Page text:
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Children of the Corn - Blu-ray Review

MPAA Rating: R.
92 mins
: Fritz Kiersch
George Goldsmith
Peter Horton, Linda Hamilton, R.G. Armstrong
: Horror
An adult nightmare.
Memorable Movie Quote: "Malachai! He wants you too, Malachai. He wants you too!"
Theatrical Distributor:
New World Pictures
Official Site:
Release Date:
March 9, 1984
DVD/Blu-ray Release Date:
October 3, 2017
Synopsis: A young couple travelling cross-country find themselves stranded in the small town of Gatlin, where they meet a mysterious religious cult of children. With no adults in sight the terror brews as the new arrivals find the secrets of the prospering corn fields and the children who inhabit them. Led by the mysterious Isaac and the unhinged Malachi the blood-curdling secrets of the children of Gatlin are soon revealed to their new ‘outlander’ guests.


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Children of the Corn - Blu-ray Review


Blu-ray Details:

Home Video Distributor: Arrow Video
Available on Blu-ray
- October 3, 2017
Screen Formats: 1.85:1
: English SDH
English: DTS-HD Master Audio 5.1; English: LPCM 2.0
Discs: Blu-ray Disc; single disc
Region Encoding: Locked to Region A

The High Definition Blu-ray (1080p) presentation from Arrow Video begins with a detailed new transfer taken straight from a brand new 2K restoration from the original negative. Children of the Corn has never looked this good.  The dried up look to the town works and, complete with the cornhusks and shriveled leaves, adds to the overall mood of this horror film.  Blacks are strong.  Oranges and yellows are, too.  This release comes with engaging Original Mono and 5.1 Audio Options for your listening preferences and features a nice crispness to the picture that has long been missing from any previous release of the movie.



  •  There is a brand new audio commentary with John Sullivan of the comprehensive www.childrenofthecornmovie.com and horror journalist Justin Beahm that celebrates the nuances of the movie.  Also included with this release is a second audio commentary with director Fritz Kiersch, producer Terrence Kirby and actors John Franklin and Courtney Gains.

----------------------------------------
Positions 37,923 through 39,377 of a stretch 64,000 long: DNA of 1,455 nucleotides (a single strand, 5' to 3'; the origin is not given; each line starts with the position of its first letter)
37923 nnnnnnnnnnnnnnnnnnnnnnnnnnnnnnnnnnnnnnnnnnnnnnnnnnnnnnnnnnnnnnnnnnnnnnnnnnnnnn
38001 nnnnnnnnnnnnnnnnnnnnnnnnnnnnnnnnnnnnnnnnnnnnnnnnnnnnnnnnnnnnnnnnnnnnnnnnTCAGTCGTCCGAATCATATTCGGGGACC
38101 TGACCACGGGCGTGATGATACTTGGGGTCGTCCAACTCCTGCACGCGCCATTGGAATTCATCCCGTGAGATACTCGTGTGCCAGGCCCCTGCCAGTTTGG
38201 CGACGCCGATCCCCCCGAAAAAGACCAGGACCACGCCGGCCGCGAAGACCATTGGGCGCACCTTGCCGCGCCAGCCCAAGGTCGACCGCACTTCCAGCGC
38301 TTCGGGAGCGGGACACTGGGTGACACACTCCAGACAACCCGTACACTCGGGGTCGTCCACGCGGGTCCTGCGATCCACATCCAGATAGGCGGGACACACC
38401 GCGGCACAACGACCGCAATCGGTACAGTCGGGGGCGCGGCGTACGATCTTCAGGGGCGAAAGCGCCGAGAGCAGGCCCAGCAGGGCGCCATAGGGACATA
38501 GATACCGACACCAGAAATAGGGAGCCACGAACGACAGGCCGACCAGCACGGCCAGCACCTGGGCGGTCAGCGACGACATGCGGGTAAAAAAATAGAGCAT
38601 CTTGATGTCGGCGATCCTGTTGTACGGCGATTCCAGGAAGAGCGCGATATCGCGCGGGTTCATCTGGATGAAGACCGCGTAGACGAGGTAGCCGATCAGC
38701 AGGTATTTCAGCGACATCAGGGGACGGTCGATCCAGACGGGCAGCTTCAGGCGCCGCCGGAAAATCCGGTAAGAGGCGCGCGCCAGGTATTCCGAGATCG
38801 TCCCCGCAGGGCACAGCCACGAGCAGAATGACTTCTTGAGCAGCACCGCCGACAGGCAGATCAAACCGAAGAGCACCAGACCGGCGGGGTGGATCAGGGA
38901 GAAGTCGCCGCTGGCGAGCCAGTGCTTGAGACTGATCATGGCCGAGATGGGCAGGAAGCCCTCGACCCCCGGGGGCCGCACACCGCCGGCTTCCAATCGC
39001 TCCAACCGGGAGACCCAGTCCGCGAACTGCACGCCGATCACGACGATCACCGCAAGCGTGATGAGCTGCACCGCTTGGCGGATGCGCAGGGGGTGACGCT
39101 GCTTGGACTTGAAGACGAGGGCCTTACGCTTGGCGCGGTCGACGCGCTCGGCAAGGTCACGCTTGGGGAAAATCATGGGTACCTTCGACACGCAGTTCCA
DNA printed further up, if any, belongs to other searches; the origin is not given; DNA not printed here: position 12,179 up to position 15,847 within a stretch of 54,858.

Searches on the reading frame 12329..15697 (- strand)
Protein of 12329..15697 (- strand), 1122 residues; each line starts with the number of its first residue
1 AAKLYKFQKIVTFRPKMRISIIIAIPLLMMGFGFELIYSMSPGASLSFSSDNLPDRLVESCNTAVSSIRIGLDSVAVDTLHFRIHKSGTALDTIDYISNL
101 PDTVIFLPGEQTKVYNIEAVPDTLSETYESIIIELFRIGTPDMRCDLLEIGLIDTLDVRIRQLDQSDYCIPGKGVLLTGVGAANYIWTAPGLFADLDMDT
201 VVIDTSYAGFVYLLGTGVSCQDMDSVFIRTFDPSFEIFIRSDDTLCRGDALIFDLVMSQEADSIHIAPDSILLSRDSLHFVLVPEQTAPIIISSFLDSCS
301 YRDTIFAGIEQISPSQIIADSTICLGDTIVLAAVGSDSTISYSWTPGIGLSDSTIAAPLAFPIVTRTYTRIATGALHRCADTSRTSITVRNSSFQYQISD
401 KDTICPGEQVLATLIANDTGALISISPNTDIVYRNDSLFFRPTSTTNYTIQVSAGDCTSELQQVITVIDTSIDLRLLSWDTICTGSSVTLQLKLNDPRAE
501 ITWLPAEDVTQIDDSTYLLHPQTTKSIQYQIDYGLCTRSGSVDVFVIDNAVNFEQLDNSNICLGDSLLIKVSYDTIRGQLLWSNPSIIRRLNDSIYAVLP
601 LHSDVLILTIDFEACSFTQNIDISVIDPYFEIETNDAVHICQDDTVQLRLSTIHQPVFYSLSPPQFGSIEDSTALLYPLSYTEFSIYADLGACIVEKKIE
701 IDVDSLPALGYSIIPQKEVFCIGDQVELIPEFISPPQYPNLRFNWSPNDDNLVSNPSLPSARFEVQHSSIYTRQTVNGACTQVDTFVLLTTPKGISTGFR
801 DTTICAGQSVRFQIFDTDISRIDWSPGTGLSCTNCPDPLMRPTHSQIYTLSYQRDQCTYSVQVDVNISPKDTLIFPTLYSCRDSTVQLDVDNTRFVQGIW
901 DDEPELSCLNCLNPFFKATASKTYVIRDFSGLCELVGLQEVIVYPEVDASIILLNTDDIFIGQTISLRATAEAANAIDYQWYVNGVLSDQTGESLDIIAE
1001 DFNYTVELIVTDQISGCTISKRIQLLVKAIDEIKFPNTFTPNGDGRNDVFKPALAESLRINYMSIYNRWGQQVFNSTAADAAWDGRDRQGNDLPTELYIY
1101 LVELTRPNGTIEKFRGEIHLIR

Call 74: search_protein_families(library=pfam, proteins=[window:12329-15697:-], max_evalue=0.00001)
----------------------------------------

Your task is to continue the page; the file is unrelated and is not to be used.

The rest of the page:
Special Features:

Alongside the film’s expressive 2K restoration, we get a nice retrospective with candid interviews from director Fritz Kiersch and actors John Franklin and Courtney Gains about their work on the film and its lasting legacy.  Hamilton gets her own interview in a separate piece, as does producer Donald Borchers.  It’s road trippin’ time, too, because we get to revisit the film’s locations with a trip through the shooting locations in Iowa.  Also included is an interview with the production designer and the film’s composer, a look at “the blue man”, and the film’s original trailer. 

  • Harvesting Horror: The Making of Children of the Corn
  • It Was the Eighties!
  • Return to Gatlin
  • Stephen King on a Shoestring
  • Welcome to Gatlin: The Sights and Sounds of Children of the Corn
  • Feeling Blue
  • Theatrical Trailer


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Children of the Corn - Blu-ray Review